The AI text generator I trained has its own blog now. Happy reading, I’m laughing my ass off over here.
I fed some of the Erowid drug experience reports into an AI text-generating model. I dub this configuration GPTrip-2 and here are some of the gems it came up with:
Continue reading “When an AI writes about its drug experiences”
I am a 12 year old boy, and have been addicted to nicotine for a few years now. I take it at 6 p.m. every day, and smoke it out of a coffee grinder. I always smoke a gram, and never rest a day.GPTrip-2
If you have an AMD Vega 56 or 64 you may have had some issues using the amdgpu driver, namely random GPU resets leaving you with a blank or colored screen and freezing the computer after a few minutes. It seems that too aggressive memory reclocking is the culprit, but I found a solution in the Freedesktop bug tracker:
Stick this in your systemd, e.g. to
[Unit] Description=AMD PP adjust service [Service] User=root Group=root GuessMainPID=no ExecStart=/opt/amdgpu-pp.sh [Install] WantedBy=multi-user.target
#!/bin/bash echo "manual" > /sys/class/drm/card0/device/power_dpm_force_performance_level echo "1 2 3" > /sys/class/drm/card0/device/pp_dpm_mclk
chmod +x that bugger and enable/start the service:
systemctl enable amd-pp.service systemctl start amd-pp.service
There, done! I have never had any GPU resets after this. Thank you, haro41, for this workaround.
When I got all fancy and moved to the 5.x kernel and Pulseaudio 12.2, I had one big new problem: My sound card would make an ugly popping noise every time it started playing sound again. Very, very 90s.
Fortunately, this can be fixed. Thanks to hateball for this solution. Stick this in your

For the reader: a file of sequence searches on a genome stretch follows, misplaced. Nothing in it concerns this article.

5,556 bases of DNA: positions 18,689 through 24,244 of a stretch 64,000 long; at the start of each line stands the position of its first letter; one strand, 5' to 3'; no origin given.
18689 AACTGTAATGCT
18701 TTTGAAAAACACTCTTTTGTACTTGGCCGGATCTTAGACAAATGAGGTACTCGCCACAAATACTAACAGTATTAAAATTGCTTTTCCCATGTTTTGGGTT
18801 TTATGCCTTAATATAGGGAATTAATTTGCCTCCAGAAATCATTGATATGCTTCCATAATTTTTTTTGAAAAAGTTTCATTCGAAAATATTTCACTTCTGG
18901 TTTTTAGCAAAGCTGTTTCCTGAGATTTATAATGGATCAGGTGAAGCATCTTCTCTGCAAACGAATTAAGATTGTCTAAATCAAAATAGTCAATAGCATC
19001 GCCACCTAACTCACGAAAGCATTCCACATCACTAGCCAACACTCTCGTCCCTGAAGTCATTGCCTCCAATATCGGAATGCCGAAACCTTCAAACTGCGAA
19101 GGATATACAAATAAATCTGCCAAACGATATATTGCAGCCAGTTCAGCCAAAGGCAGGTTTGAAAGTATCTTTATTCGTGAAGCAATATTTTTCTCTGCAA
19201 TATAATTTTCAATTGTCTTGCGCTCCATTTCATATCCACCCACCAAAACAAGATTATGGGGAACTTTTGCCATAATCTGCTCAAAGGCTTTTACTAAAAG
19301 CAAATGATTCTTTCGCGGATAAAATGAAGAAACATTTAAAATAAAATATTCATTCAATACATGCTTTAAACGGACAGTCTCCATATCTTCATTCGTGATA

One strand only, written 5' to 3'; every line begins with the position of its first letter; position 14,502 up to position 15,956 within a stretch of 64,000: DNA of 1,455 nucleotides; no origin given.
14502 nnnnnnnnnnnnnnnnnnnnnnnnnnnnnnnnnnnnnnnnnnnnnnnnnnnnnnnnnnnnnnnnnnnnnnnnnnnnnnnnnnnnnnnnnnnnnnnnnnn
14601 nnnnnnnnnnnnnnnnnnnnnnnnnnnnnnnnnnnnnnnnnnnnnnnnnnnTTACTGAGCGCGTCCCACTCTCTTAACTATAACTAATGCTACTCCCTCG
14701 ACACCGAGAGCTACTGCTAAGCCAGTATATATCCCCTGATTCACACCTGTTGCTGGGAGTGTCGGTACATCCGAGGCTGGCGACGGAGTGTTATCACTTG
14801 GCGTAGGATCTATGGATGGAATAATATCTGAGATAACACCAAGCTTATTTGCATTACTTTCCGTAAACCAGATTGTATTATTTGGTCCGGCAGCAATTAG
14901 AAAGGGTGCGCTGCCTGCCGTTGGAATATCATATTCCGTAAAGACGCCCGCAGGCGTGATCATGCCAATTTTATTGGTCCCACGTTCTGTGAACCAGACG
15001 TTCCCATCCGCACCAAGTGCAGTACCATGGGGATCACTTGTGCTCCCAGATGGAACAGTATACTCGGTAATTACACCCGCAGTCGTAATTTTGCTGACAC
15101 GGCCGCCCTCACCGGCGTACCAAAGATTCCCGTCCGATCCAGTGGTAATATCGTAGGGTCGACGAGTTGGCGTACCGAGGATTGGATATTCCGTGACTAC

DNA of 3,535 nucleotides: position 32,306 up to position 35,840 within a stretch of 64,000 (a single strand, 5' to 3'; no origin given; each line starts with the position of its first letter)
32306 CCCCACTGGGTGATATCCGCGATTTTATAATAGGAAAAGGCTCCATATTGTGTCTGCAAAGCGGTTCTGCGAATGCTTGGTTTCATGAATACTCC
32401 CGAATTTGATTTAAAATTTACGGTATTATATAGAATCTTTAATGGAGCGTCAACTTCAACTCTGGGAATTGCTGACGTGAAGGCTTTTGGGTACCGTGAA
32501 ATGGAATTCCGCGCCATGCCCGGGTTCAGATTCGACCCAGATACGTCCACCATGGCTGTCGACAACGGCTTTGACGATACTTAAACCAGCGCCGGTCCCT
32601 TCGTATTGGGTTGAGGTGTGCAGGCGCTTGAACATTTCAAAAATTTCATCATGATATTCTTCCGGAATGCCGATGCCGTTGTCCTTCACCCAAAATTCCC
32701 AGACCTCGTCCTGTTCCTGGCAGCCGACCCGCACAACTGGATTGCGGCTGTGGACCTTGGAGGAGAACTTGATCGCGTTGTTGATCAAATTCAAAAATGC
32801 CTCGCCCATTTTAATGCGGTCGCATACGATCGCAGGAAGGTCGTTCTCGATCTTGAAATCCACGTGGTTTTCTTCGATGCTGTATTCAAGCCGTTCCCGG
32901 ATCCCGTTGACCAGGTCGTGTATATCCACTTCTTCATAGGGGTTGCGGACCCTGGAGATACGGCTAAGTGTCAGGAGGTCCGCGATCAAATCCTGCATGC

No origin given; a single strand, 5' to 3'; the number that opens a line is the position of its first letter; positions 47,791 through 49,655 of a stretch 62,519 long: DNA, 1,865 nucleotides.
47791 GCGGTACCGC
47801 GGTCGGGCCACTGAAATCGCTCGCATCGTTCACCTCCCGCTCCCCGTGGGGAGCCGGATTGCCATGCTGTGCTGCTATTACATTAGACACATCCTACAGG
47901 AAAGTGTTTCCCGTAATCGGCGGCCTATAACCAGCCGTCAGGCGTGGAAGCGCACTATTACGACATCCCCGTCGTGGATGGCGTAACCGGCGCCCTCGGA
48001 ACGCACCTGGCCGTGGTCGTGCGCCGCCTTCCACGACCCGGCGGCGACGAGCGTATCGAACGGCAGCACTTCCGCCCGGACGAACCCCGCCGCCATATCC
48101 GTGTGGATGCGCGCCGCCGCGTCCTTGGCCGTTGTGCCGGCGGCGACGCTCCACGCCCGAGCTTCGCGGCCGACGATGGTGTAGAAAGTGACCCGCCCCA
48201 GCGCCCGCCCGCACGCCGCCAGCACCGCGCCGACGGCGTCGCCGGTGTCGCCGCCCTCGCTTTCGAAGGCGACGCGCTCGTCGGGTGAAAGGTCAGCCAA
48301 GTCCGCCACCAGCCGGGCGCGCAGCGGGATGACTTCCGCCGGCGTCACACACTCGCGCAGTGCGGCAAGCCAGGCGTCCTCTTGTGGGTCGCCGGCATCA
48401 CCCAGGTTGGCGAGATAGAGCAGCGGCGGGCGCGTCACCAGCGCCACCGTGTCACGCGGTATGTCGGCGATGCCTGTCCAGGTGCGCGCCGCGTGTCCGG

.include /etc/pulse/default.pa unload-module module-suspend-on-idle
And kill/restart pulseaudio with
I’ve been trying SUSE as my main distribution and that’s something that hasn’t happened in my life since 1996. Even worse, this distro impressed me, a hardcore Debian nerd, quite a lot.
But why go distro hopping at all? Because Canonical very boldly decided to drop support for using 32-bit executables (and libraries) in Ubuntu starting as early as October 2019. That means that potentially thousands of games will no longer work, and it prompted Valve to drop support for Ubuntu in Steam. Valve is arguably the most important contributor to Linux gaming, so this is a big deal and a good enough reason to look at distros other than Ubuntu.
I had only switched to Ubuntu four months ago, so now it might be time to switch again.Continue reading “A Quick Look at openSUSE For Gaming”
I used to cook this a lot with someone and I’ve recently remembered it again because it’s a little time-intensive but very good. I never measure my things, so take the measurements with a grain of (haha) salt.
Preparation time: 30 minutes. Cooking time: 30 – 40 minutes. Oven required
What you’ll need:
- 2 – 3 medium-sized zucchini
- 200 – 300 grams of cherry tomatoes
- 20 – 30 grams of parmesan cheese, roughly grated (or vegan alternative, Daiya shreds, etc.)
- 4 – 6 slices of goat cheese (or vegan alternative)
- 4 cloves of fresh garlic, finely sliced. Not dried, those taste like arse. Alternatively, freeze-dried fresh garlic
- 2 – 3 medium-sized onions, finely chopped